In Bioness Inc. v. Aretech, LLC, No. 1:22CV679-MSN-IDD, Bioness alleged infringement of 10 patents related to a rehabilitative body weight support device called the “Vector System.” In response, Aretech filed a counterclaim alleging inequitable conduct and anticompetitive conduct in violation of the Sherman Act. The court denied Bioness’ motion to dismiss the inequitable conduct claims but dismissed the antitrust counterclaims.

Inequitable conduct claims in a patent case must satisfy the pleading standard for pleading fraud under Fed. Civ. P. 9(b), which is typically difficult to do.  To meet the pleading standard, a party must identify the specific “who, what, when, where and how” of a material misrepresentation or omission committed before the U.S. Patent Office (PTO). Since the accused infringer is not involved in the prosecution of the patent, it is often hard to allege such specific facts at the outset of a case.

In this case, Aretech alleged that Bioness withheld information regarding a powered conductor system made by Vahle, Inc. which Biomass had incorporated into its Vector System as well as information regarding a prior version of the Vector System that existed before Bioness filed its patent applications.

To successfully plead inequitable conduct, an alleged infringer must plead specific facts showing that: (1) the patentee knew of the prior art that was not disclosed to the PTO; (2) the prior art was material to patentability; and (3) the patentee withheld that information with a specific intent to deceive.

With regard to the allegations about the Vahle power conductor system, the court found that Aretech met the first requirement by alleging that Bioness had already been using the Vahle system when it submitted its patent application and by identifying fourteen individuals at Bioness who knew about the Vahle system at that time.  

Bioness argued that Aretech could not show materiality because the alleged material elements were present in an earlier patent application before the PTO, and so the information about the Vahle system was cumulative. The court found, though, that it could not make the factual determination whether the information was cumulative on a motion to dismiss.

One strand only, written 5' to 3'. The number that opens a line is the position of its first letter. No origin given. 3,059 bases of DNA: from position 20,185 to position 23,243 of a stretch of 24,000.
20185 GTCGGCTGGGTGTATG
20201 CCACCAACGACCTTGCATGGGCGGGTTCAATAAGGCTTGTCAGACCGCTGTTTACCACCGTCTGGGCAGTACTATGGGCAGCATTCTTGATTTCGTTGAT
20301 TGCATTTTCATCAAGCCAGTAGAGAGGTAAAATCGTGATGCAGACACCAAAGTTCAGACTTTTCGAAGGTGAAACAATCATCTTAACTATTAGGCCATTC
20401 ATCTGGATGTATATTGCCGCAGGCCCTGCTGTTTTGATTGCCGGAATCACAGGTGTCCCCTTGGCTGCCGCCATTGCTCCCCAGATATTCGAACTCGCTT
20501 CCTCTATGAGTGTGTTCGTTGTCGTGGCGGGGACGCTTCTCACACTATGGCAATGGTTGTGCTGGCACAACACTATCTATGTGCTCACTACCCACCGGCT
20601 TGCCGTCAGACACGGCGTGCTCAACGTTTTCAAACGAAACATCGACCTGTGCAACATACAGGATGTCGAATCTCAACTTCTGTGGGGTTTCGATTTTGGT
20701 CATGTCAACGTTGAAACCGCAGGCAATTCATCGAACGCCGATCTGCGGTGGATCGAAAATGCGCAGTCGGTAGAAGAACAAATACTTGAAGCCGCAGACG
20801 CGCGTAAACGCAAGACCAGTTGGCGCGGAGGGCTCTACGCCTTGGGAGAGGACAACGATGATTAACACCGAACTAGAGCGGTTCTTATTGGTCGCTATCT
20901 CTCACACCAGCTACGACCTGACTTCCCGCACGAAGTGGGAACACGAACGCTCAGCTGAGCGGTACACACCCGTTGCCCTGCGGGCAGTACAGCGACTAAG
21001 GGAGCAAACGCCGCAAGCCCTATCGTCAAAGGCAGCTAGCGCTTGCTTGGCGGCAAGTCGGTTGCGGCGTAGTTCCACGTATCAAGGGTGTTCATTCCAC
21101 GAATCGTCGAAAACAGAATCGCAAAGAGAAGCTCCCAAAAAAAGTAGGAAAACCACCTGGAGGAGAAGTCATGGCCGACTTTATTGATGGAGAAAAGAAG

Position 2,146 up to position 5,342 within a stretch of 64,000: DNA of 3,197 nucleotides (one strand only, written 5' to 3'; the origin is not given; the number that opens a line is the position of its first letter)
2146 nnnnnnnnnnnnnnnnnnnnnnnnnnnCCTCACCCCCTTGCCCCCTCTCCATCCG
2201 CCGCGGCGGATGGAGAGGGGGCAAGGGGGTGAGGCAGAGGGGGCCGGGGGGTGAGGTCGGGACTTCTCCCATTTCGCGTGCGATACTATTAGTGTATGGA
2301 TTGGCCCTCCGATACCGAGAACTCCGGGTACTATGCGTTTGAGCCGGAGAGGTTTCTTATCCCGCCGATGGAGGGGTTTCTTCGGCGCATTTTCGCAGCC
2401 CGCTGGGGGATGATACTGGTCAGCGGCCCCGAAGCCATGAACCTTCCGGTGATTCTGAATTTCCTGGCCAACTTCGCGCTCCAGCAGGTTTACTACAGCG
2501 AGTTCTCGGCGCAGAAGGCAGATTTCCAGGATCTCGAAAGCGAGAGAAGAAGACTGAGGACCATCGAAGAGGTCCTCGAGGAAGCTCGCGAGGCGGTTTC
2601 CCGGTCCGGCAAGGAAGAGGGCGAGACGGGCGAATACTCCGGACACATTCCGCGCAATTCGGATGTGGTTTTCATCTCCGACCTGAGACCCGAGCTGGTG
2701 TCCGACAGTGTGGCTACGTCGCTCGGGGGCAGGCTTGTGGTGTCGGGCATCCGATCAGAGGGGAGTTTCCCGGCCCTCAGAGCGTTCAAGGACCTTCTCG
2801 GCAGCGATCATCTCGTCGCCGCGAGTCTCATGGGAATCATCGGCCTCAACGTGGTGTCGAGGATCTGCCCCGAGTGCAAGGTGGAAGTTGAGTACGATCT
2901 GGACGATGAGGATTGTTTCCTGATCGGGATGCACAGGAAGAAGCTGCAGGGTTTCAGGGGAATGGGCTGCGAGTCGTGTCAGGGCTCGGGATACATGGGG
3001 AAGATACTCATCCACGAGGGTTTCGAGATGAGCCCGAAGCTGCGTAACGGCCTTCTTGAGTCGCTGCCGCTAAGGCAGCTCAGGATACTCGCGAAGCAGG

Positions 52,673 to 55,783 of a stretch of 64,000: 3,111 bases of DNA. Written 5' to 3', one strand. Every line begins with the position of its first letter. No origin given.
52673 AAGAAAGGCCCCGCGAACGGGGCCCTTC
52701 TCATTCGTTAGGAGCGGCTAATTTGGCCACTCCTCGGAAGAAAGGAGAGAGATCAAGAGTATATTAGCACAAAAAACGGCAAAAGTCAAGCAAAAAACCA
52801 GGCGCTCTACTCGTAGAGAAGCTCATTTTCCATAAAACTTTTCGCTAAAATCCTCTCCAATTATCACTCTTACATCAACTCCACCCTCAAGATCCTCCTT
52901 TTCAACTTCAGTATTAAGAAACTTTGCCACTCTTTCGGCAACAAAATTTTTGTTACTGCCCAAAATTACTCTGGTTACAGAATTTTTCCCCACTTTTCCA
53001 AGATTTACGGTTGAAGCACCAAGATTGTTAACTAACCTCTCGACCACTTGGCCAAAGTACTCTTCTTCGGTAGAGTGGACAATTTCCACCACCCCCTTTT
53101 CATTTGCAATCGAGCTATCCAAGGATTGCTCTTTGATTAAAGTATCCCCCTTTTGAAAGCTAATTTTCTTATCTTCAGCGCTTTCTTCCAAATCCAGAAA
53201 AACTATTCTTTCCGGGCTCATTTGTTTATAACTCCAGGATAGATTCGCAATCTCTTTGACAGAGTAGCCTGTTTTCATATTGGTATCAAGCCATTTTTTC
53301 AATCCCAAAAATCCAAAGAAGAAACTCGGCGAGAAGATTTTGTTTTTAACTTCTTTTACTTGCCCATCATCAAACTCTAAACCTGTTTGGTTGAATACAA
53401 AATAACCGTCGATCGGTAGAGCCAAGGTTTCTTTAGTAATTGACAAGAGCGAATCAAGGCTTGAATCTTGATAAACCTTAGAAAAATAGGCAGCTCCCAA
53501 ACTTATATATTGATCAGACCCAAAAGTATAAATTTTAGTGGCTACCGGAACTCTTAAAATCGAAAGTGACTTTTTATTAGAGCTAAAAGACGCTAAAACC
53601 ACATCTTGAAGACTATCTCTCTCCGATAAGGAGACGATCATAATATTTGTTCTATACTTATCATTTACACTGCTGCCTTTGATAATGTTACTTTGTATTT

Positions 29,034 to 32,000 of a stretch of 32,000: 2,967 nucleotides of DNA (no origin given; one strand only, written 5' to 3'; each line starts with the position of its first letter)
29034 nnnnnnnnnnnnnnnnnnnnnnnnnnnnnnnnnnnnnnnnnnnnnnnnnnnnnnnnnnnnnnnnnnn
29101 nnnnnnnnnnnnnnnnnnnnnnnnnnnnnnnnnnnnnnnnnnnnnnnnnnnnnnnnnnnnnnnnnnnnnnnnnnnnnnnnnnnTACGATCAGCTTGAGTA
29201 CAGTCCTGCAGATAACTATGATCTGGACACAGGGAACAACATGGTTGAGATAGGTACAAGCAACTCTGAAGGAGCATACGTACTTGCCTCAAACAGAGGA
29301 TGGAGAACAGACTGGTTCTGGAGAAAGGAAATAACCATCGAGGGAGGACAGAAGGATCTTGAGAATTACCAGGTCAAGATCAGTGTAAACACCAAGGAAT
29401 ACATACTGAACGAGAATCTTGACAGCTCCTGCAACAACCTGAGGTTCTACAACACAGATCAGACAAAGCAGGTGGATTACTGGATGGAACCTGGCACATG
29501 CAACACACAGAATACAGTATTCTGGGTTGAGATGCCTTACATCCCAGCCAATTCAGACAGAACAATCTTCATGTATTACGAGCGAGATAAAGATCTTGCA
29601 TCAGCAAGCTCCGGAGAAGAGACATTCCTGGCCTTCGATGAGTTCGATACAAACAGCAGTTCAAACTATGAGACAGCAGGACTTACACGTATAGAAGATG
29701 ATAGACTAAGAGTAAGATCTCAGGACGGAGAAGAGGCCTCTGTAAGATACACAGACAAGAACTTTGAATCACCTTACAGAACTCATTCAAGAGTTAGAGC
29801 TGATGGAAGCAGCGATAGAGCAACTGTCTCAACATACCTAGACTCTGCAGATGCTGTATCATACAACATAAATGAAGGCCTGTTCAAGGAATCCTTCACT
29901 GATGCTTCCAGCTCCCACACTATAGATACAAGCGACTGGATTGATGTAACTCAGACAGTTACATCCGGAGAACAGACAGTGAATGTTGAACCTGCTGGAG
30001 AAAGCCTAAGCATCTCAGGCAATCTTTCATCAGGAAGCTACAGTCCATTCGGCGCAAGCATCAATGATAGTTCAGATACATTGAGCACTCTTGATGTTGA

Finally, the court held that Aretech had sufficiently alleged a specific intent to deceive. The court cited to allegations that Bioness discloses a version of the Vahle system in a later child application, that Bioness was using the Vahle system in its Vector System at the time of the patent application, and Vahle had announced that Bioness was using its system before the application.

As to the prior version of the Vector System, Aretech identified the specific individuals who withheld the information about the earlier system and showed striking similarities between the guide to the earlier system and Bioness’ patent application. Those allegations led the court to find that it could be plausibly inferred that the patent applicant had directly copied portions of the guide into the application with disclosing the guide or the prior version of the Vector System to the PTO.

Like inequitable conduct, the pleading standards for antitrust counterclaims in a patent case are high, and here, Aretech’s allegations failed to clear the bar. In contrast to its inequitable conduct allegations, the court found that Aretech’s antitrust allegations were too conclusory to survive a motion to dismiss. Aretech, the court found, alleged only that if Bioness succeeded on its infringement claims, it would limit consumer choice and allow Bioness to reap monopoly profits. Aretech failed to make any allegation of relative market share and failed to show how removing Aretech’s product from the market would harm competition. As a result, the court dismissed the antitrust counterclaims.

Undaunted, Aretech file a Motion for Leave to file amended counterclaims, but a few weeks later, the court stayed all deadlines in the case, and the parties filed a joint motion to dismiss the case on March 24.